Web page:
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Front Page, Industry News

THE BRIEF: Musing on the big business of madness in the new millennium

By TO411Daily Columnist
Linda Chandler

It’s only a little over a decade into our new millennium, so it’s too soon to characterize it as the “Age of…” anything. If anything, it has so far been dominated by innovation in technology, the radicalization of human behavior, revolt in governments, climate tragedies, abuse of our natural resources, a global order in flux, and, for us media miners, a vast population more connected to their virtual lives than their real ones.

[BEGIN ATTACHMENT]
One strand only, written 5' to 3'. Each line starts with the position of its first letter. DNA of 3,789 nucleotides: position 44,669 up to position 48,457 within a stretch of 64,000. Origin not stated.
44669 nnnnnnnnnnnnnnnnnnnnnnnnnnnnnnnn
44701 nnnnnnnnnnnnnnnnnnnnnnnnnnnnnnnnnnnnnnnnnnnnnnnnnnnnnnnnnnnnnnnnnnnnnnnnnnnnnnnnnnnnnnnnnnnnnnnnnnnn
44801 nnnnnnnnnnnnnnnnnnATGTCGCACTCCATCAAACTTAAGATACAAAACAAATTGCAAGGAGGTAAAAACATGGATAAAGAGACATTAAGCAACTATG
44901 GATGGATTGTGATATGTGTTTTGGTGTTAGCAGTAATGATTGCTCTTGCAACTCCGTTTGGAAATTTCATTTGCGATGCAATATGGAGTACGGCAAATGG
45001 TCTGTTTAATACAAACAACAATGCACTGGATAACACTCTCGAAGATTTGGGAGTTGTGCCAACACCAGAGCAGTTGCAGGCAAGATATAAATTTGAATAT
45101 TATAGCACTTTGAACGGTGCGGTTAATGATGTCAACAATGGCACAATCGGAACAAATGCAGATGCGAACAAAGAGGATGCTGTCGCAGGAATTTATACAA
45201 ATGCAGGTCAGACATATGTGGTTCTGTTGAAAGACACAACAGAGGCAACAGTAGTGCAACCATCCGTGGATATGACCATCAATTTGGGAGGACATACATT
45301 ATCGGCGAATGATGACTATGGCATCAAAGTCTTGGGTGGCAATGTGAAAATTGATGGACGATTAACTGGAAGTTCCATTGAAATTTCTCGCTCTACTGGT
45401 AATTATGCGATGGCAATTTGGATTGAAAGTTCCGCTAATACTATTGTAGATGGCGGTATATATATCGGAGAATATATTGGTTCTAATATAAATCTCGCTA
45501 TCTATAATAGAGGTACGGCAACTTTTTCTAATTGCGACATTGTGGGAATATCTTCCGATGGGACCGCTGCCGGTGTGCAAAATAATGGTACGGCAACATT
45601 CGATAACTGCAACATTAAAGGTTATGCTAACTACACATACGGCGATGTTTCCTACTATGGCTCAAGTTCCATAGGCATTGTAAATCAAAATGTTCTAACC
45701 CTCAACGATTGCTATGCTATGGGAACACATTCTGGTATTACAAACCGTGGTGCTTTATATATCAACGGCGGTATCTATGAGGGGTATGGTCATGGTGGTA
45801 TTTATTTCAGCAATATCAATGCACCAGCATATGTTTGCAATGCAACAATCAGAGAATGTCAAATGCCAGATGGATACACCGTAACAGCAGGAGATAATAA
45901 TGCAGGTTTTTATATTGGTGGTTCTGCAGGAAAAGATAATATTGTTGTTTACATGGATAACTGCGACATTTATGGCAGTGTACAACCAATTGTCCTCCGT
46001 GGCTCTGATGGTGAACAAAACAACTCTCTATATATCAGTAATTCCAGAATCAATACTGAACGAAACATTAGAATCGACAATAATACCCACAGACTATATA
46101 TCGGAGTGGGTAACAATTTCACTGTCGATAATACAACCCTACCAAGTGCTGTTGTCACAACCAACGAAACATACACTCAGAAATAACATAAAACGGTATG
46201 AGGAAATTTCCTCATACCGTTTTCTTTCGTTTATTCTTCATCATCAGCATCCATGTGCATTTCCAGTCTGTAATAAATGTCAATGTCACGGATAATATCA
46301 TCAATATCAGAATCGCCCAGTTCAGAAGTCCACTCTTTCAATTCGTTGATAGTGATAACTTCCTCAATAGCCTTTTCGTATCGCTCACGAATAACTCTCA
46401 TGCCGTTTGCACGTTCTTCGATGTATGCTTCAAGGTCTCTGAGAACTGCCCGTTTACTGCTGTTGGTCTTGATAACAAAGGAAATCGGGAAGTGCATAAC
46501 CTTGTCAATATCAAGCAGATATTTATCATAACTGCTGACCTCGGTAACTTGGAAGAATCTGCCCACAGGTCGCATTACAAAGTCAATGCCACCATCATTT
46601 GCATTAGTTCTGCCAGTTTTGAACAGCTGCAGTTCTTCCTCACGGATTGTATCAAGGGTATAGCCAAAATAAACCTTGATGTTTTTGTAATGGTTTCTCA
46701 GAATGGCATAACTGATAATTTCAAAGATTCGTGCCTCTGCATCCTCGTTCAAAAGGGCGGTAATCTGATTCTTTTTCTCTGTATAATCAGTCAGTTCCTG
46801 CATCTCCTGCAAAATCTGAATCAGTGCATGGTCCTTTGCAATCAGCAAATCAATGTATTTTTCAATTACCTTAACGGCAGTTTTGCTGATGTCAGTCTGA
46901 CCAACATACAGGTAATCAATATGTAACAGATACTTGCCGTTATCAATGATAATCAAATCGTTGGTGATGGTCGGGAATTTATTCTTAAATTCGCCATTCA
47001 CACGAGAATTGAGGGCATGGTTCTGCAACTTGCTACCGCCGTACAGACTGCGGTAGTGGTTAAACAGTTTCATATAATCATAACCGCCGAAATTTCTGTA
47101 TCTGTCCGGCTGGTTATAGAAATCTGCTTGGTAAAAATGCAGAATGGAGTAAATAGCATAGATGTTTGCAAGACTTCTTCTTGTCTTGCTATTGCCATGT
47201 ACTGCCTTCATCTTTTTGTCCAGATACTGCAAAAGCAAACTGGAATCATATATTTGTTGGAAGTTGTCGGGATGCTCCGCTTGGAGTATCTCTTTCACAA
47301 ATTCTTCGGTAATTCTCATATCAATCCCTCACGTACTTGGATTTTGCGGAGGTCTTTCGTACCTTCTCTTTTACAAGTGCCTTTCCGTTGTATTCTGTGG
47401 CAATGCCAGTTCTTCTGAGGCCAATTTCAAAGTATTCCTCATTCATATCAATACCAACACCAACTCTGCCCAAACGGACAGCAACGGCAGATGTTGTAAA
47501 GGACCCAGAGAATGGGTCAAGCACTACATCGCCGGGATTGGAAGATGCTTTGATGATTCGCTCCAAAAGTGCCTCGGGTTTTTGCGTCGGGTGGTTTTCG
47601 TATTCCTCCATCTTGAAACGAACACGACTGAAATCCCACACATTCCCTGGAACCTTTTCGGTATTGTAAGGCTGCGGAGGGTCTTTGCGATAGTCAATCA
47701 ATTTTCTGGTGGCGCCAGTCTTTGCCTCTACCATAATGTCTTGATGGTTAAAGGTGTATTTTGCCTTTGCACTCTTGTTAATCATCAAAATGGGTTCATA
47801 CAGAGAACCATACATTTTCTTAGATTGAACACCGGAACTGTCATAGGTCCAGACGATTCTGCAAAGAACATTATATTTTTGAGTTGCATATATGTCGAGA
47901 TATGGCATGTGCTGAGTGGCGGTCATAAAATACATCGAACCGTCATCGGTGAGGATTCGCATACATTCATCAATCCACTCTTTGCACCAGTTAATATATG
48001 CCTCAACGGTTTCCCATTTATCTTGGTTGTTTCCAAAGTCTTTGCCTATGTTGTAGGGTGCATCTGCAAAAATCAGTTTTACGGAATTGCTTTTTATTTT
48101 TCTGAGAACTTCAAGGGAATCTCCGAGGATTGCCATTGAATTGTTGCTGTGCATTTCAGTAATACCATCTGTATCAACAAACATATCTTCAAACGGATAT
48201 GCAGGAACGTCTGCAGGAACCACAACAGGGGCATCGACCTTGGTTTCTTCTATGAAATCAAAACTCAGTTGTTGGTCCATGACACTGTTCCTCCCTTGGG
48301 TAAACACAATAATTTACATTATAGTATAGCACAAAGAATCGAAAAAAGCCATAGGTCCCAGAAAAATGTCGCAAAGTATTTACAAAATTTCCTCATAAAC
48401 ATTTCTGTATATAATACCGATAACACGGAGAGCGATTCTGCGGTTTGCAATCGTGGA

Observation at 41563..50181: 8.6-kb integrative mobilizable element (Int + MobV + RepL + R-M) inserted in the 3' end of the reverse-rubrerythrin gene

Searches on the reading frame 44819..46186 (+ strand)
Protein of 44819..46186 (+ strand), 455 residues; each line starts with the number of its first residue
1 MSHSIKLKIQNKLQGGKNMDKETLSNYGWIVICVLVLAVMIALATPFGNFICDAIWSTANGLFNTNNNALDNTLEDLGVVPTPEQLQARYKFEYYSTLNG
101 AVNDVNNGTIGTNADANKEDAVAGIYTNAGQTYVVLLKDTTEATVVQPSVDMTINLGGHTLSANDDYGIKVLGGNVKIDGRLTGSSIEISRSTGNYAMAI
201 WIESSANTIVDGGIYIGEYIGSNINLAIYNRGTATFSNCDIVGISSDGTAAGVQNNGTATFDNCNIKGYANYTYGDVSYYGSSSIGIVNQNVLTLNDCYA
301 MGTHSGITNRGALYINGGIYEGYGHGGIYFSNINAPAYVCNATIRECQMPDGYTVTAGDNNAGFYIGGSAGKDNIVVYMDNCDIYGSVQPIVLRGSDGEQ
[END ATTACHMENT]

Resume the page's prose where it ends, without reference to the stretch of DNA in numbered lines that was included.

Currently, we’re transfixed by the audacity of Wikileaks, and thunderstruck at how social networks such as Twitter and Facebook helped devolve dictatorships. We still do not know how those changes will resolve themselves and whether the social plague of fanaticism, religious and political, effecting countries, the Earth or Wisconsin unions – will effect the microcosm of our everyday lives – except in a very real sense – many of us feel resolved to a growing madness. 

Evercookies? Tsk tsk! N.pl. “These are browser cookies that never expire and can’t be removed from a computer. They conceal themselves in at least eight places in the hard drive to enable persistent tracking by advertisers and trackers” * 

Doesn’t the thought of that make you crazy? No problem. There’s a pill for that.